In the ongoing battle against cancer, specialists have just taken another very important step toward harnessing the full power of the human immune system.
Science journal just published an article which describes the treatment of Melinda Bachini, a 43 year old who had been diagnosed with a deadly form of cancer. Despite previous attempts utilizing aggressive forms of therapy (chemotherapy), her cancer had metastasized from the bile duct to her lungs and liver.
A team of researchers from the National Cancer Institute were able to obtain the genome sequence for her disease and pinpoint the immune response cells that would attack a specific mutation within the cancerous cells. They extracted a sampling of these immune cells and duplicated them in the lab. This significantly larger grouping of cells were then reintroduced into Bachini’s bloodstream.
As Dr. Steven Rosenberg, chief of surgery at the cancer institute described it, the patient’s tumors just started “melting away” after the cells had been reintroduced.
Immunotherapy Is Not a Cure
Melinda isn’t out of the woods just yet. Her tumors may have shrunk significantly, but they are still present. We have also learned over the years that the results of an isolated case may not provide an accurate prediction of how well this new treatment (we like to call it immunotherapy) will work for a large population of patients.
On a positive note, the evidence does suggest that this therapy could be applied to a diverse range of common cancers, including:
- Lung cancer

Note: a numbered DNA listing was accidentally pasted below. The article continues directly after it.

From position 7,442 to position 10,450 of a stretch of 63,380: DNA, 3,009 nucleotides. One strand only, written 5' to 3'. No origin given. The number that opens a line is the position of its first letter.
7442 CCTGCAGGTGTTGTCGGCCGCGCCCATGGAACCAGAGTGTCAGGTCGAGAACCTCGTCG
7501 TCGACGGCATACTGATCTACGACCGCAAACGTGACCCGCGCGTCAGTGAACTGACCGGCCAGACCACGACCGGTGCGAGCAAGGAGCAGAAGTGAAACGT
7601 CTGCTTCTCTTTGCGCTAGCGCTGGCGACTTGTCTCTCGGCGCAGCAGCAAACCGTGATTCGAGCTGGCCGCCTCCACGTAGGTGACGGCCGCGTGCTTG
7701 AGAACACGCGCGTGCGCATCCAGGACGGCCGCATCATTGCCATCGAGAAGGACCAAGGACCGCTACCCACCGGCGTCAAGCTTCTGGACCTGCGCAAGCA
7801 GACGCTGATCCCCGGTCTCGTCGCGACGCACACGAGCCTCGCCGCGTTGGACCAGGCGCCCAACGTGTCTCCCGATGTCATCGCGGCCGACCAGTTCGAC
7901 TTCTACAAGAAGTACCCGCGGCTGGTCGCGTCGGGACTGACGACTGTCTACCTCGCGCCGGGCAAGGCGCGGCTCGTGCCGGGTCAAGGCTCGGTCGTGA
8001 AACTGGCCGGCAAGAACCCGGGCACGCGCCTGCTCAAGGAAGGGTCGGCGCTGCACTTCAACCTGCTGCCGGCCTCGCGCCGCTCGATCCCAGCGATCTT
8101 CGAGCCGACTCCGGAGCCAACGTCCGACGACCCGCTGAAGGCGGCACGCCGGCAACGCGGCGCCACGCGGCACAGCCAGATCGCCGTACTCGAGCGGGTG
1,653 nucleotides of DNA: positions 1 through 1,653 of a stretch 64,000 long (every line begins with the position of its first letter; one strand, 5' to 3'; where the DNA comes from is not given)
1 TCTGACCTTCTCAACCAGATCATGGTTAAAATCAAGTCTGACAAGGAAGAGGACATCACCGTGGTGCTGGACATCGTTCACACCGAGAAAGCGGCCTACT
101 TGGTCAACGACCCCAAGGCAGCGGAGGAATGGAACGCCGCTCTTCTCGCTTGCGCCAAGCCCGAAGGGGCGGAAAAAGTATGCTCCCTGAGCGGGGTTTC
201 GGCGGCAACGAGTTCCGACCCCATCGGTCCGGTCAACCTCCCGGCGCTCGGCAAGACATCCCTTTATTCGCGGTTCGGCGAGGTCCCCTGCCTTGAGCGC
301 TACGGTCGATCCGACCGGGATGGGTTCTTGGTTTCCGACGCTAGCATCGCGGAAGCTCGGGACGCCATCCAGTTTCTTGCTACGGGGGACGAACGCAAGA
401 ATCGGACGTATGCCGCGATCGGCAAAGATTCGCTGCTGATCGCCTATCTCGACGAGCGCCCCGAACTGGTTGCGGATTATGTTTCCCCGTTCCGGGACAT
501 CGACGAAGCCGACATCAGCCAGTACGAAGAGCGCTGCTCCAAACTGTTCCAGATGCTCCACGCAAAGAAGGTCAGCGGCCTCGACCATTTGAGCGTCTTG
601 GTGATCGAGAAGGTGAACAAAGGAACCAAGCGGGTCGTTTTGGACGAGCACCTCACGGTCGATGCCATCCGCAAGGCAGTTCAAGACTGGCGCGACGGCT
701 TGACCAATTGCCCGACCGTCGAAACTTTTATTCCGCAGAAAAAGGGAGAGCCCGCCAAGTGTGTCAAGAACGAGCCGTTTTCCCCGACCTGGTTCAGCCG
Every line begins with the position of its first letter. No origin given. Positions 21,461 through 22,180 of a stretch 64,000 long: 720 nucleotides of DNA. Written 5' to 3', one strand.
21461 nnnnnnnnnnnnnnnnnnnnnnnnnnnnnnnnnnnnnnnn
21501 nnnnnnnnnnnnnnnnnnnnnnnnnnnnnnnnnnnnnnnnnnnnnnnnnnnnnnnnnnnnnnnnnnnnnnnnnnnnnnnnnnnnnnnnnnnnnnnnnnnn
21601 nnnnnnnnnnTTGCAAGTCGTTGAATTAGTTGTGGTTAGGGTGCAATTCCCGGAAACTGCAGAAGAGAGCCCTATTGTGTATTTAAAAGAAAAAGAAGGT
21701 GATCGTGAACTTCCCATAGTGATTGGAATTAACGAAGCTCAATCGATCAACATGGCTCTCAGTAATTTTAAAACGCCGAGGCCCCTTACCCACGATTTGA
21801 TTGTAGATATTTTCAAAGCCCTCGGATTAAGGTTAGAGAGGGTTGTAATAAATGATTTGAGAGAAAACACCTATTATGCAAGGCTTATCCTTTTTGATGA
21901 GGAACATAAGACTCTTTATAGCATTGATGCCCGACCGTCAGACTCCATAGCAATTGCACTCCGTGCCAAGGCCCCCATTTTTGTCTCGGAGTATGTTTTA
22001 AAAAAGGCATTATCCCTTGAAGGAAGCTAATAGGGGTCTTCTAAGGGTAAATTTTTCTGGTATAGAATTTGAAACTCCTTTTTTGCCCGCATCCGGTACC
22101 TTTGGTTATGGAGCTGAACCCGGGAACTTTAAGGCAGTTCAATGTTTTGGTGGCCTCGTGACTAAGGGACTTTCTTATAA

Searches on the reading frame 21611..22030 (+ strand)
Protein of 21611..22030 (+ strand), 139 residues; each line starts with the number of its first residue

- Breast cancer
- Ovarian cancer
- Pancreatic cancer
These types of tumors are responsible for more than 80 percent of the 580,000 people to succumb to cancer on an annual basis in the US.
Melinda Bachini, the mother of six children, recently had her 45 birthday. She has told reporters that she doubts if she would have even still been living at all if it weren’t for this immunotherapy treatment; Dr. Rosenberg happens to agree. He believes that Bachini’s life expectancy was only a matter of months when she got her first round of immunotherapy.
Previous attempts using related techniques have produced notable states of remission for patients with:
- Various blood cancers such as leukemia
- A deadly form of skin cancer known as melanoma
- Children battling certain forms of pediatric cancer
However, this latest attempt was the first time that researchers had been able to use these immune cells directly against solid tumors.
Experts Ponder Over the Larger Applications for Immunotherapy
Other experts warn that Bachini’s results could be misleading. The approach, also known as adoptive cell therapy, shows promise, but we still need to test it’s effects with a larger pool of patients. Dr. Rosenberg has readily acknowledged the limitations of this early research. Unfortunately, this type of treatment is only that effective because it has to be so personalized at this time.
Rosenberg’s team had to put in extremely long hours using sophisticated immunological techniques in order to produce a treatment tailored specifically to Bachini’s own tumor. Dr. Rosenberg added, “Potentially, if we could reduce the complexity, it’s something that could get out into common usage eventually.”
Seeking the Holy Grail of Immunology
For years, immunologists have sought this “holy grail” among cancerous cells– a unique marker that didn’t exist among healthy cells. This marker would provide the perfect target so that immune response cells could be locked in on it, while leaving healthy cells unscathed.
This unique marker has proven quite elusive, but Rosenberg and his colleagues have seen some success treating patients with melanoma using immune cells.
For now, Dr. Rosenberg’s team will continue to monitor Bachini’s health. If recurrence seems imminent, they theorize that they’ll be able to treat her again using immunotherapy. While this team are not yet ready to conduct larger studies, we do feel that there seems to be a lot of promise in this particular form of cancer therapy.